He went to Sweden I believe before he thought there was a threat of extradition to the US, the charges against him were raised, then dropped and he was told he was free to leave the country, at which point he went to the UK (in large part because he had a lot of high profile celebrity friends here). The charges were then raised again in Sweden after he'd been told he was free to live.
So whilst I'm not really disputing the rest of it, the questions you raise are easily answered in the context of the case at the time.
Interesting to hear this as I nearly bought the Hero 4 black for taking footage whilst diving, but was warned off it by numerous people saying that in the housing the thing just overheated and shutdown within about 10 minutes.
Sure enough, hundreds of complaints about this online. I ended up buying the Hero 4 silver which has been a fantastic piece of kit and I can't complain at all about it, but I still to this day can't for the life of me understand why the Hero 4 black was even allowed to stay on sale given that it was basically faulty out the box in that it would fail quickly in the housing it was shipped with.
I'd never buy a new GoPro release now if they're willing to ship something so fundamentally broken on release and keep it on sale for years after their tech support are admitting to people that that's just how it is. This is a real shame because their working kit is really impressive.
Waze runs fine in the background, downloads run fine in the background, Spotify runs fine in the background
"First this is an American website, the correct spelling is favor."
Just because you're a nation of illiterates doesn't mean you have to bring everyone else down to your level. I'll stick with the actual international English spelling thanks. Last I checked there was no stars and stripes flying over the site's banner, nor any rules that claim we have to conform to American English, or in fact, English at all.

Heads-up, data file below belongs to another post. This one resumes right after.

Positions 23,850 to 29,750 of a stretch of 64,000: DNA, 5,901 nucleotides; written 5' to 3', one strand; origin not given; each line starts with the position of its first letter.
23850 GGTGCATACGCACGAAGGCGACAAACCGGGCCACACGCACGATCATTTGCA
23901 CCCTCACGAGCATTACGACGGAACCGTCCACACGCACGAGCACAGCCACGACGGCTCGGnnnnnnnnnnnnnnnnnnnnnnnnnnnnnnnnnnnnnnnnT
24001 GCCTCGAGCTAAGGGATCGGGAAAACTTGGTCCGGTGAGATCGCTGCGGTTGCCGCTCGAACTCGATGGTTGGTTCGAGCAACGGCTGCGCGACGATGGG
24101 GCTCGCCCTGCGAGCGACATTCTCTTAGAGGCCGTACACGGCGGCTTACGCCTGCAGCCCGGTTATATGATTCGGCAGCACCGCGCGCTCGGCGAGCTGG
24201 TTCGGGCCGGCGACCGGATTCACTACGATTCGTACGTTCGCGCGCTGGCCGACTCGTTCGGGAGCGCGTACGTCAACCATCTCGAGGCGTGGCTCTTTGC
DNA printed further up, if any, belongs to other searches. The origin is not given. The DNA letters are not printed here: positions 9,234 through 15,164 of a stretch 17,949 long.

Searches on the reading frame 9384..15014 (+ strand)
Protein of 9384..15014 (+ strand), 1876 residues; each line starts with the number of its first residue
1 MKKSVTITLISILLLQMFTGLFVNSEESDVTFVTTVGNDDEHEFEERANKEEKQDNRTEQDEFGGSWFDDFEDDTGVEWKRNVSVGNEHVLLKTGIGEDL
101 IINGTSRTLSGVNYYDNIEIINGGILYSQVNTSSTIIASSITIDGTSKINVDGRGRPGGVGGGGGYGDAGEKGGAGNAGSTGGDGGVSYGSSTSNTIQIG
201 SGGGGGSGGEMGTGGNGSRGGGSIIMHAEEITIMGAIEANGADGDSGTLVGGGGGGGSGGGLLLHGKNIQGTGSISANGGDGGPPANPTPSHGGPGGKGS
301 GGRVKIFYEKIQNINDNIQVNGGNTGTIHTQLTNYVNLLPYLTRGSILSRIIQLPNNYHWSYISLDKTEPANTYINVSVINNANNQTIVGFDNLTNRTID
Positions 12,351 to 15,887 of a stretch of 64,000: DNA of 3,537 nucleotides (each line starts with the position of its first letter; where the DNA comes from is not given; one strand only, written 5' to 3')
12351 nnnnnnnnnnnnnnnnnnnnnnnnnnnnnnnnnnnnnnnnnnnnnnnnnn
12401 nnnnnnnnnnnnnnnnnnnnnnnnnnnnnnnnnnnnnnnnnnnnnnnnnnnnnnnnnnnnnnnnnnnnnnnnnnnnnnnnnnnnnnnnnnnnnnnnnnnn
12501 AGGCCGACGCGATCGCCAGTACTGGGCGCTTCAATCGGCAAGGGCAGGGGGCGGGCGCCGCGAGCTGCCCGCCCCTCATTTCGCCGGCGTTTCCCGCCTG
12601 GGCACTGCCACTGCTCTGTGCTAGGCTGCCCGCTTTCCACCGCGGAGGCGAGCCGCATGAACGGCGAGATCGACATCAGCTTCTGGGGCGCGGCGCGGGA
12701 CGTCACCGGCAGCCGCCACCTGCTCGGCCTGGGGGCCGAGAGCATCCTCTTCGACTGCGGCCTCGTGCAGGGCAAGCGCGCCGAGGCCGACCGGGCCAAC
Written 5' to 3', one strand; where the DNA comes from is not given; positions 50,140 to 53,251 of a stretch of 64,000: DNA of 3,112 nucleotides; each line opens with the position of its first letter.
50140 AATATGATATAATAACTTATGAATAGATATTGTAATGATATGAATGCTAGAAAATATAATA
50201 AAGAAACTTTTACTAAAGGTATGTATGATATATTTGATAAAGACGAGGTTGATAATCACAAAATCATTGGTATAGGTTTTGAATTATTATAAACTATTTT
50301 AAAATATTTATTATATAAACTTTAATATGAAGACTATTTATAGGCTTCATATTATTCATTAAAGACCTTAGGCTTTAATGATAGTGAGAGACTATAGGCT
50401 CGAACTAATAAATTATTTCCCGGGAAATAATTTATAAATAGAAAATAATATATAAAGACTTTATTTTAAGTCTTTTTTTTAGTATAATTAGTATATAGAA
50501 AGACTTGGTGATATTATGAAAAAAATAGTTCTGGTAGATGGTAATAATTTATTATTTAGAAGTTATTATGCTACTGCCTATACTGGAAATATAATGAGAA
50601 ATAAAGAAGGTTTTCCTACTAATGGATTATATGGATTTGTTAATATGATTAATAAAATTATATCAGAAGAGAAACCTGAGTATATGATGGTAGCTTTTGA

"Second, this kid probably would be found guilty of theft of services but that is only because judges have been misreading the law in corporations favor.. not just in these cases but pretty much across the board."
Or it could simply be because he did actually engage in theft of services and bragged about it across the internet. You know, just a thought.
That's an extraordinary claim, I await your extraordinary evidence with intrigue.
More likely it was (naively) never assumed that anyone would try and masquerade URLs through a speedtest URL and bypass the restrictions as a result. This doesn't help the kid though, naively leaving your car or front door unlocked doesn't give a criminal free reign to steal the car or rob your home.
But that's really the point isn't it? They engineered their network for speedtest URLs to bypass all their security measures.
The very act therefore of dressing something up as something it isn't - i.e. masquerading non-speedtest URLs as speedtest URLs is in itself clear an attempt to bypass the purpose of their engineering efforts. No one can rationally put forward a "How could he have known he wasn't allowed to do it argument" not least because the kid has fucking admitted that he recognises this wasn't their intention and that their intention is that he pays for data, and yet has done it anyway.
The problem is that it's hard in general to come up with any reason how or why you might "accidentally" proxy everything through a speedtest URL and hence accidentally bypass data usage restrictions - it's the sort of thing that's just never going to happen unless their is an intent to bypass restrictions, and when that intent is there any hope of winning a defence against argument of theft of services is basically impossible at that point.
This isn't like copyright infringement where you can reasonably argue that you were already paying for the bandwidth and you would never have bought the copyright material anyway, and thus no one has been deprived of anything and thus this isn't theft. This is someone using a service that actually costs the carrier money to maintain and provide, bandwidth that has to be paid for across networks by the carrier, and so the carrier has genuinely been deprived of data that it can now not provide to other users, instead it has to pay for more data transit costs for those users instead. That's why this is reasonable to describe as genuine theft unlike copyright infringement.
And on the seventh day, He exited from append mode.